A desire to remember and be remembered seems inherent in all of us. It manifests itself in little things like carving our initials on trees, or putting our handprints and names in wet cement. Culturally, we see it in grand monuments like the National War Memorial, or the simple, but beautiful grave markers at Office of Australian War Graves – Gardens of Remembrance.
We want to remember our loved ones. And be remembered ourselves.
And for many families creating a memorial in bronze gives them a sense of place and permanence that helps them move from grieving to remembrance.
Bronze memorials, known for their beauty and elegance, are a traditional and popular choice for many families. Bronze is a semi-precious metal and communicates a refined sense of style and taste. It is a time-defying material, which can develop a rich patina over time, which many families appreciate. It also allows families to create a more elegant memorial in cemeteries which only permit flat grave headstones. Even in two-dimensions, bronze can make a very special statement.
New technologies are giving families new ways to personalise their bronze memorials. For example, families can now choose memorials with images from photographs on bronze that allow them to tell the story of a person’s life. And you can even include full-color permanent pictures of the person as part of the bronze memorial. Families can also write poems, or summaries of a person’s life, all of which can be captured in bronze permanently. . The choices you have are often limited only by your personal vision and taste.
Because of these new creative choices, many families are finding that coming together to design or write the words for a highly- personal monument becomes a fulfilling and important part of moving from grieving to remembrance.
These more personal ways of remembering are increasingly appealing to all families, whether they choose burial or cremation. Families are realising that having a permanent place to remember a loved one has tremendous value, not only for them and for today, but also for their children and grandchildren.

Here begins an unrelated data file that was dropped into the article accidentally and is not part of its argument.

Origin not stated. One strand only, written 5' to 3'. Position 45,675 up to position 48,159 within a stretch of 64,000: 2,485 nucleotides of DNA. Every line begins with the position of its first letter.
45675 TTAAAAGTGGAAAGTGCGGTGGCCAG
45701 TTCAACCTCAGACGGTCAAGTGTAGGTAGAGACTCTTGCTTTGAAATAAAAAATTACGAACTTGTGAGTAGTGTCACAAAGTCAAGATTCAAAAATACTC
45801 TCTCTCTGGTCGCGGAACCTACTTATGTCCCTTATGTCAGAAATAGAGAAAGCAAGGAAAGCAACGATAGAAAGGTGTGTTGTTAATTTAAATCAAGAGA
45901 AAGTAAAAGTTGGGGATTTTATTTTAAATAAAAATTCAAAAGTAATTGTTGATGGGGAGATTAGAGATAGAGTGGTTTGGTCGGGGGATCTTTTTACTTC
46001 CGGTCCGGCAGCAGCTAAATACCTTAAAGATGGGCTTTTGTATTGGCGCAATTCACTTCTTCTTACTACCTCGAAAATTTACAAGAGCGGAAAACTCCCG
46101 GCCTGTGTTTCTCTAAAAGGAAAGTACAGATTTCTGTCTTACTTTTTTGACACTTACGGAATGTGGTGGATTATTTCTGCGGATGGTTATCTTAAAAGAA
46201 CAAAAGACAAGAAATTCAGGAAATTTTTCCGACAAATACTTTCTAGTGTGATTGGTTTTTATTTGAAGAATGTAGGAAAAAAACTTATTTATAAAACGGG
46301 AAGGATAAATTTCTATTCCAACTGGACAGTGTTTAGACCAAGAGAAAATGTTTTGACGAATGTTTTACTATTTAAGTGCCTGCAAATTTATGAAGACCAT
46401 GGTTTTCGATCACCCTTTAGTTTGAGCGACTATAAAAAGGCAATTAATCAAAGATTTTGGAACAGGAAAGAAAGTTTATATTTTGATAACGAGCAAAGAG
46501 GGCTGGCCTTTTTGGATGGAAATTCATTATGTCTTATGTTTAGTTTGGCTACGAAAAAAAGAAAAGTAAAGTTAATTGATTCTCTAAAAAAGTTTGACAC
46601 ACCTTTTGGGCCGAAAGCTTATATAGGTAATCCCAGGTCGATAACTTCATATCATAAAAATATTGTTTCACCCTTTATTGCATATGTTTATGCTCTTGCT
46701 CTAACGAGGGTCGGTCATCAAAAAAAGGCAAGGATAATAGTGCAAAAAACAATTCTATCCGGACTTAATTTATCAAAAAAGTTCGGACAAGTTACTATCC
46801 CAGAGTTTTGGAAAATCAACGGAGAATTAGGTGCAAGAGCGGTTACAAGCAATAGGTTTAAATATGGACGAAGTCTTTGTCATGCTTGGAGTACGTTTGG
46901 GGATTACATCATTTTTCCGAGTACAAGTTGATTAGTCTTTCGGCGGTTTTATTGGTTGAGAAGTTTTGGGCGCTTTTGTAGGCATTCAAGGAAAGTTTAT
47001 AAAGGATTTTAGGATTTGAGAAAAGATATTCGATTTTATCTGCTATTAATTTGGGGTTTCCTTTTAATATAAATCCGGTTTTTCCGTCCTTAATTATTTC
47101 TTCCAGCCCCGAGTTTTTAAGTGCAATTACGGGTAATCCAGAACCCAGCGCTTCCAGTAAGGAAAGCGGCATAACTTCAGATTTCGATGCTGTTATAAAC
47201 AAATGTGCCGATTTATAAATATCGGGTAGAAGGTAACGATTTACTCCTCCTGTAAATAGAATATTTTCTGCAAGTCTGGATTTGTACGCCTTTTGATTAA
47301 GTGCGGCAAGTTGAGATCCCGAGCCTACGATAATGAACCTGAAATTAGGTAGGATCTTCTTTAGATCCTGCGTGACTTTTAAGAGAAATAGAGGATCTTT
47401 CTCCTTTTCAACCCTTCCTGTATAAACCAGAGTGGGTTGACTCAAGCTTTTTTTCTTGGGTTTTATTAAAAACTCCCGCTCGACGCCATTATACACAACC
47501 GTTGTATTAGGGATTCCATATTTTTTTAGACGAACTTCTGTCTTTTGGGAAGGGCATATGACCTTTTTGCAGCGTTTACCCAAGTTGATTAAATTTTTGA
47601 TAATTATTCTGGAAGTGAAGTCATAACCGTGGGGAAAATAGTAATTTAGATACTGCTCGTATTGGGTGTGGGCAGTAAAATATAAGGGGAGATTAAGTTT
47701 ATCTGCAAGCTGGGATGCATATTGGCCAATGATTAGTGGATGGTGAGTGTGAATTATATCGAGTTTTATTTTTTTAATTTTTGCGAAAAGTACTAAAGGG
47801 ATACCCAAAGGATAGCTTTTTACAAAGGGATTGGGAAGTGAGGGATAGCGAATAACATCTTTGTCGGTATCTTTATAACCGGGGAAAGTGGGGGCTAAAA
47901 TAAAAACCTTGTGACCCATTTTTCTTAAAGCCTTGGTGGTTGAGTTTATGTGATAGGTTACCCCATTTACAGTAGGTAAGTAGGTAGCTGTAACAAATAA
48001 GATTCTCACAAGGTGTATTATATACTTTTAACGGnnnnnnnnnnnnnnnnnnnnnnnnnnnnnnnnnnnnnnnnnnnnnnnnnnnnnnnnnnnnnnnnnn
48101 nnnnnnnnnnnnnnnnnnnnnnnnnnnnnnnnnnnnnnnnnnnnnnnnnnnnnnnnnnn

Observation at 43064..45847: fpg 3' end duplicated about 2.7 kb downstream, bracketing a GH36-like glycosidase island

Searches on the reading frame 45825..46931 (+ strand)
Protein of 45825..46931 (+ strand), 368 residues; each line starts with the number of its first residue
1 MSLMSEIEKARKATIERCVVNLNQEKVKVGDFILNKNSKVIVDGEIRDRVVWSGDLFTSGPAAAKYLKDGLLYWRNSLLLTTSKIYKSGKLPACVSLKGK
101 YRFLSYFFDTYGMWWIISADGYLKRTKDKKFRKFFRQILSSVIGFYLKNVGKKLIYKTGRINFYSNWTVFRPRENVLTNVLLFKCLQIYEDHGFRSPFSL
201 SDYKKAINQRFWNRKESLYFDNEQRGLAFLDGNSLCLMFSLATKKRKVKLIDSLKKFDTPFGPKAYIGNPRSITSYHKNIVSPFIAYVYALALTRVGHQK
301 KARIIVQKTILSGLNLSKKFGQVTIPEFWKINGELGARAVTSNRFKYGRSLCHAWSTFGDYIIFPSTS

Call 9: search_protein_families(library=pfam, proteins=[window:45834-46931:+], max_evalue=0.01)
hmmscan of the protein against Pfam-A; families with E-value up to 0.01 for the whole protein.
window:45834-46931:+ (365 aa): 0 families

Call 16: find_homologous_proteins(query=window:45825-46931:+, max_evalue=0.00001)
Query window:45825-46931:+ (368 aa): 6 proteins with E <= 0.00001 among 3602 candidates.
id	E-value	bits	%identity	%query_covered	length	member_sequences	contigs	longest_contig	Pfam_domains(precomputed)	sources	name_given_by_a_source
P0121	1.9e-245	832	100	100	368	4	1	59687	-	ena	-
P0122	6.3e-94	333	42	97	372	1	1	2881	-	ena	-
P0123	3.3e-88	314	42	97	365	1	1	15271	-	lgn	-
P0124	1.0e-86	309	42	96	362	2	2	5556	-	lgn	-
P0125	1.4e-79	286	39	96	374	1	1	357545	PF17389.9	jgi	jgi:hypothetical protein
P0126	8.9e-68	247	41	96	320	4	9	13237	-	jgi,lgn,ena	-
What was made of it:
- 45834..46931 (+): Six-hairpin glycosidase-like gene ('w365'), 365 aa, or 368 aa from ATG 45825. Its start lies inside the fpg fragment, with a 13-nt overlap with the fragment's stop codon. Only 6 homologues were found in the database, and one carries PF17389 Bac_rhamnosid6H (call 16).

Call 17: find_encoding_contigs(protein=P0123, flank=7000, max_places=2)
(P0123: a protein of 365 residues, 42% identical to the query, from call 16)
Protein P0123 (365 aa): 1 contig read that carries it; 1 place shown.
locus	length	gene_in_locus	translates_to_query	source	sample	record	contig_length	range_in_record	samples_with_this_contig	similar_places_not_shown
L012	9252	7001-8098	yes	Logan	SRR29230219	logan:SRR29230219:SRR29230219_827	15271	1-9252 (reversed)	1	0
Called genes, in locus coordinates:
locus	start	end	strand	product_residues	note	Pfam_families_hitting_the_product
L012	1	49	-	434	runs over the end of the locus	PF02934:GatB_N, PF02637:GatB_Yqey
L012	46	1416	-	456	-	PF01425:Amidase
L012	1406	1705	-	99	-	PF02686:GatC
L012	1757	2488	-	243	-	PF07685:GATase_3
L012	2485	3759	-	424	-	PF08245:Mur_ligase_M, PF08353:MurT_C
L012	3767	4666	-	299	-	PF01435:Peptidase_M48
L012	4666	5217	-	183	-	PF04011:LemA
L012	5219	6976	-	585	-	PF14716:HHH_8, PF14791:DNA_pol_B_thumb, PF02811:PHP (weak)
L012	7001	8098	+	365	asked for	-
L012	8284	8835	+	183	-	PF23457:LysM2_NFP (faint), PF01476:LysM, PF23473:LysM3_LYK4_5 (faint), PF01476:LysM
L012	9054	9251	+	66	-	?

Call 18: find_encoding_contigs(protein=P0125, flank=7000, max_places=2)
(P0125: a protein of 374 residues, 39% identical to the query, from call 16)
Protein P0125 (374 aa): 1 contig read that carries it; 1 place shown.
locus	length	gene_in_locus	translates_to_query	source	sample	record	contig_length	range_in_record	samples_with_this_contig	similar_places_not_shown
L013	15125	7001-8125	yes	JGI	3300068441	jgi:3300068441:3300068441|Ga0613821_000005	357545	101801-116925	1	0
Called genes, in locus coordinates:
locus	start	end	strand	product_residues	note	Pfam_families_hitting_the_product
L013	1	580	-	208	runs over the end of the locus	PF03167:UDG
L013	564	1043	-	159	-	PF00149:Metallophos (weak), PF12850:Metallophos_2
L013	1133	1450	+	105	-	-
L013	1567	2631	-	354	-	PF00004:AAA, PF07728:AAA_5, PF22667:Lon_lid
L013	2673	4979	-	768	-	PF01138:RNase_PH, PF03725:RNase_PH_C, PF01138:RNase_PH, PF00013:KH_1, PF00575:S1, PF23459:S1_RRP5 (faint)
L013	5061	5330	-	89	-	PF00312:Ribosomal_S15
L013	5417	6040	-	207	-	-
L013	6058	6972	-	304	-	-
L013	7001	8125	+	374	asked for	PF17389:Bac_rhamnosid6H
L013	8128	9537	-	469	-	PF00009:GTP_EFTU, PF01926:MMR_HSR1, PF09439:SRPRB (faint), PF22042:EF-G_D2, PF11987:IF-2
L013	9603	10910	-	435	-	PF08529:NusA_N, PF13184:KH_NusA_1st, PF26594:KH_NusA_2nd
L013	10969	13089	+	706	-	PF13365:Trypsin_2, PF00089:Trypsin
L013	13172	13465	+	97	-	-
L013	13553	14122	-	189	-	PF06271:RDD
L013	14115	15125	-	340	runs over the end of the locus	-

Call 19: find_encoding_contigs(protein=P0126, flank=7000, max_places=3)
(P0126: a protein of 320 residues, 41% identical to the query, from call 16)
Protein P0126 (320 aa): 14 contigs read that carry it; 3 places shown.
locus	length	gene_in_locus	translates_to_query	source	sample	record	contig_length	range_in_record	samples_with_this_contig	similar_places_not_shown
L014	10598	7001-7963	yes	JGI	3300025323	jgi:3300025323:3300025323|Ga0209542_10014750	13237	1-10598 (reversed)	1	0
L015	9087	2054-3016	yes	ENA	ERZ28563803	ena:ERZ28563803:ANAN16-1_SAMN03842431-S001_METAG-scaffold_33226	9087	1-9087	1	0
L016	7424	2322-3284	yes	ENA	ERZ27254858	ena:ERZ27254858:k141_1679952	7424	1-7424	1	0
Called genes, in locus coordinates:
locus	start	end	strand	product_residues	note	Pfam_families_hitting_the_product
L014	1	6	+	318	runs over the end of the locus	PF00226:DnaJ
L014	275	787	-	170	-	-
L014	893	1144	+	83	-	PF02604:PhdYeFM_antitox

Bronze memorials are especially appropriate as permanent remembrances in cremation gardens, and in columbariums. In fact, to meet the growing demand among families who choose cremation to have a place of permanent remembrance, many cemeteries are developing special sections for cremation remembrance. And bronze memorials are often the preferred choice for in these cremation sections. This video shows creative use of bronze memorials that are appropriate for traditional burial as well and captures "lives well-lived".
Choosing and personalising a bronze memorial can be as simple or as involved as you wish. Your cemetery professional can help show you all your choices and can ensure that you are free to focus on the memorial design, or on writing the poems, stories or providing the images you want on the bronze memorial. They will also be able to give you professional guidance on any special requirements that the cemetery may have regarding the size and shape of memorials. (Please be aware that most cemeteries do have certain restrictions.)
Contacting your cemetery professional is the best way of getting the information you need to make the choice that is right for you and your family. To find An Authorised Remembrance Provider℠ near you, just click on “cemetery” in the search box on the bottom of this page.
The images below feature a selection of bronze grave memorials that illustrate various ways families have chosen to remember their loved ones. In addition, we think your own ideas for remembering your loved ones may be jump-started by reading how one family decided to use new techniques in bronze to best represent their father’s life to the world.
Click Here To See How One Family Personalised A Memorial To Tell Their Father’s Life Story in Bronze.
Why do people carve their initials in trees? Or place their hands in cement? They want to leave their mark, and to be remembered. But the real marks they leave are the ones they've made on us. A hug. A smile. A kind word. We want to remember them. This touching video helps families see how remembering can help them deal with loss.
“A smile of encouragement at the right moment may act like sunlight on a closed-up flower; it may be the turning point for a struggling life.” -Unknown “Cry out for insight and understanding. Search for them as you would for lost money or hidden treasure.” -Proverbs 2:3-4
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